Investigating What Went Wrong and Why: 'As It Turns out, Many of the Systemic Failures That Plagued the Gulf Coast during and after Katrina Should Have Been Predicted.'

By Bergal, Jenni | Nieman Reports, Fall 2007 | Go to article overview

Investigating What Went Wrong and Why: 'As It Turns out, Many of the Systemic Failures That Plagued the Gulf Coast during and after Katrina Should Have Been Predicted.'


Bergal, Jenni, Nieman Reports


When the Center for Public Integrity hired me in November 2005, the mission was clear: to conduct an in-depth journalistic probe into one of the worst natural disasters in U.S. history, Hurricane Katrina. Some in the national media, including The New York Times and CNN, were doing excellent on-the-ground reporting, as were many small and midsized papers, especially The Times-Picayune in New Orleans and the Sun Herald in Biloxi/Gulfport, Mississippi. What this opportunity allowed for was several experienced reporters to examine the disaster not only in terms of what went wrong, but to ask why, and to ask whether aspects of what happened here--as a result of the storm and then during the long recovery from it--could happen again somewhere else.

Our findings would be published in a book entitled "City Adrift: New Orleans Before and After Katrina," divided into specific subject areas--environment, health care, housing and other critical topics. Its focus would be solely on New Orleans, a great American city that had been nearly destroyed. As an investigative journalist, I knew we'd want to rely on audits of government programs, congressional reports, and other public records so decision-making and mistakes made could be melded into the broader context of our storytelling. As it turns out, many of the systemic failures that plagued the Gulf Coast during and after Katrina should have been predicted; there is no shortage of reports and audits and testimony about similar breakdowns and failures by government agencies after previous disasters in other parts of the country.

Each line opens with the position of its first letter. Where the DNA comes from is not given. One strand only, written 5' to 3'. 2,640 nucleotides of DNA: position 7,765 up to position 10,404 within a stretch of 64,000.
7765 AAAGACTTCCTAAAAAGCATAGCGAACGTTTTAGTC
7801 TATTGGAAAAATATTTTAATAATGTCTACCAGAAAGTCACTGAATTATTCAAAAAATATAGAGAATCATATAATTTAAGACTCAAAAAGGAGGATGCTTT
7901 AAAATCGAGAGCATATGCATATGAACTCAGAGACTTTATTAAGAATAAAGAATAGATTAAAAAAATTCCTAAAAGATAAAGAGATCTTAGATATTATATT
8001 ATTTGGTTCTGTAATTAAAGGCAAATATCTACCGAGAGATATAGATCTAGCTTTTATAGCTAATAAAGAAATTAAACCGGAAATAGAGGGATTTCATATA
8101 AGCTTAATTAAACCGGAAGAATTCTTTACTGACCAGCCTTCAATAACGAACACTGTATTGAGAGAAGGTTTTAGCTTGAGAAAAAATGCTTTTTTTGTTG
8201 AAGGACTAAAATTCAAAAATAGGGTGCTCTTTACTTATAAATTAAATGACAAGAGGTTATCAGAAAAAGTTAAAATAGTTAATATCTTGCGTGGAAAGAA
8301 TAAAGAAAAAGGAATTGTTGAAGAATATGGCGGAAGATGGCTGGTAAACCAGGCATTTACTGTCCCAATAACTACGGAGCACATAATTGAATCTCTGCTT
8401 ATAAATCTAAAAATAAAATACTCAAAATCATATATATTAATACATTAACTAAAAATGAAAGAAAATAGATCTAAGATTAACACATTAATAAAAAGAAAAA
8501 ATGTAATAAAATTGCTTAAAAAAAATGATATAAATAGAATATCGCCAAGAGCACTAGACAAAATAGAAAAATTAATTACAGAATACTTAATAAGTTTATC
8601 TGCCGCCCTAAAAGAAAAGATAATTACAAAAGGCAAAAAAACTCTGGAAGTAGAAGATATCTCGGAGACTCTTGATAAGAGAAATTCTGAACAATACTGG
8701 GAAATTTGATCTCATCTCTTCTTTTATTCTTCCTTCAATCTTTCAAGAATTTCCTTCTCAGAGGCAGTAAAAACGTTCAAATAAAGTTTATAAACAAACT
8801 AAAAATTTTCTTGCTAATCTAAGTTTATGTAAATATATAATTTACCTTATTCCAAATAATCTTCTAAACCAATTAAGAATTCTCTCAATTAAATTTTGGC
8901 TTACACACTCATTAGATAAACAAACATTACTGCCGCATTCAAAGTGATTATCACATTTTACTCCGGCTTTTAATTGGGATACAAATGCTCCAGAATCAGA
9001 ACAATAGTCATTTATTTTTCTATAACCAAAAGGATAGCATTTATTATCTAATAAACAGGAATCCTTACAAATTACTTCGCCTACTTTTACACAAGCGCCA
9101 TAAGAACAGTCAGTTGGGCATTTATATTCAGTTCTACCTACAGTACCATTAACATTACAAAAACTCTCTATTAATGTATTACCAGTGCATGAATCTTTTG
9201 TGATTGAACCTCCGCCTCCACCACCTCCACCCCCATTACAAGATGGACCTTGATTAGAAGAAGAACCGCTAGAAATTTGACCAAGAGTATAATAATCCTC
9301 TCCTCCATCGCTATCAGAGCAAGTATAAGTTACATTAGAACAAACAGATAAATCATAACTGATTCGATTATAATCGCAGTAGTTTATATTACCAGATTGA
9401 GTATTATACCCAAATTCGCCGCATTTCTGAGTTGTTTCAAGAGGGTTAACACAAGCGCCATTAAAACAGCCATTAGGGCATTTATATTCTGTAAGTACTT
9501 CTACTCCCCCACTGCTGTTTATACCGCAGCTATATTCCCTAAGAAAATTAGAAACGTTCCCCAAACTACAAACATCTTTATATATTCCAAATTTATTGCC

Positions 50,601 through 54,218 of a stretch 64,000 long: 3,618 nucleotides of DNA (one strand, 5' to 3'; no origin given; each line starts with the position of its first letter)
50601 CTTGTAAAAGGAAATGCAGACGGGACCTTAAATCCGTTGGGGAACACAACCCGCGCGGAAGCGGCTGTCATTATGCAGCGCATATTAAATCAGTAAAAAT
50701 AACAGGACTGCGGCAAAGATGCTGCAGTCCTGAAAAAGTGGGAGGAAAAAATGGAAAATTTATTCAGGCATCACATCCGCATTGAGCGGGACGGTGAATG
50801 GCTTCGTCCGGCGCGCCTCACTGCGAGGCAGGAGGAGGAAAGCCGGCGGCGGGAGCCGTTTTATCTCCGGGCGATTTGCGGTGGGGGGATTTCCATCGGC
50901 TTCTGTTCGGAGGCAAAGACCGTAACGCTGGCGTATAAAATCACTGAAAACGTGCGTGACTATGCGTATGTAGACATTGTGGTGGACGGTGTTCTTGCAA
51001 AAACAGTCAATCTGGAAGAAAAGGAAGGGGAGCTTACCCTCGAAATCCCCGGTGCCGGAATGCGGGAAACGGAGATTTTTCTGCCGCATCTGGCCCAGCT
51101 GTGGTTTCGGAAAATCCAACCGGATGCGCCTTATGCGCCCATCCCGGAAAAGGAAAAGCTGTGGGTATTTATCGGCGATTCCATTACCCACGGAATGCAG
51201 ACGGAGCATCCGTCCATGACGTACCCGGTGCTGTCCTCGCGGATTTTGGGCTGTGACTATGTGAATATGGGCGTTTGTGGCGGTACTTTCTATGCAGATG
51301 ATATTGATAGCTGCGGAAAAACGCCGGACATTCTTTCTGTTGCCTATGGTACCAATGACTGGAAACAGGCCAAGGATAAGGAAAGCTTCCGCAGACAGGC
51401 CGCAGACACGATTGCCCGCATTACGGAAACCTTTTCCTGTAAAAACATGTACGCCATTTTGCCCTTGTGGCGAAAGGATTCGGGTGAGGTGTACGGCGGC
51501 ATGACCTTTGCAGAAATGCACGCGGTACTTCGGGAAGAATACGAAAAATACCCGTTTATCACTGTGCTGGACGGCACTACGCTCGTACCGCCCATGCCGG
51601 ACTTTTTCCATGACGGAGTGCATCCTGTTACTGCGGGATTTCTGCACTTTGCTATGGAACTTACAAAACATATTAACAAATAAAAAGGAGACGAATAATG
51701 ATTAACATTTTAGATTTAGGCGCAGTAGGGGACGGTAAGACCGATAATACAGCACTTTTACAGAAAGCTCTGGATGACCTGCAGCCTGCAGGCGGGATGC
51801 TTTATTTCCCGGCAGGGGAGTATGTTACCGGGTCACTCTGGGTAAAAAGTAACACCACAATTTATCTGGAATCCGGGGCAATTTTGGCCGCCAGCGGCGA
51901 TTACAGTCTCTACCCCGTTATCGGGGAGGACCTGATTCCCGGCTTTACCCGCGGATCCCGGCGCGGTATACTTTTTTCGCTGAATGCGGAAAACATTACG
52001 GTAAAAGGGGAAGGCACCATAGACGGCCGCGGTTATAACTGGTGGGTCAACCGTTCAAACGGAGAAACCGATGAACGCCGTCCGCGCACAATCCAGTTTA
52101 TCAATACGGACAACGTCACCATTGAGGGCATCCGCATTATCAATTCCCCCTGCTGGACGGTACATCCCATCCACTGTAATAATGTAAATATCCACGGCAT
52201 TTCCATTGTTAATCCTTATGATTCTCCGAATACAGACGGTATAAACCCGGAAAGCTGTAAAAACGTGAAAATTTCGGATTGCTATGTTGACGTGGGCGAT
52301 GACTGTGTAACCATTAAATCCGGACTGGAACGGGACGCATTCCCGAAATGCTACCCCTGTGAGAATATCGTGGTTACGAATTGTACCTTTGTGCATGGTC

My primary task was to find reporters either with specific expertise we'd need or with lots of experience in investigative journalism. I turned to a network of colleagues and peers to come up with some names, and in the end I hired five journalists to work on this project. The first one I brought on board was John McQuaid, a Pulitzer Prize-winning reporter who had just taken a buyout from The Times-Picayune. He was the coauthor of a series in 2002 that predicted a Katrina-type storm would hit New Orleans. And he knew a lot about the Army Corps of Engineers and its history. He was the perfect person to write a chapter about the levees.

We also hired Frank Koughan, a freelancer who had spent eight years as an associate producer for CBS News's "60 Minutes." While he wasn't a print journalist, he knew a lot about investigative reporting and would be great at humanizing the story because of his TV background. He used those skills to write eloquently about housing and insurance.

We also were fortunate to bring Curtis Wilkie to the team. He was a long-time national political reporter for The Boston Globe and had written books. As a Mississippi native who lived part-time in the French Quarter, he understood New Orleans and Louisiana politics and was able to use his vast knowledge to write about it.

As I pulled together my team of reporters, I decided I wanted to report as well. With my background as an investigative health care reporter I examined the collapse of the health care system in New Orleans. I paid particular attention to the failure of the National Disaster Medical System, a federal program that is designed to swoop in and help triage and evacuate sick and injured people during a disaster when local health officials can't. …

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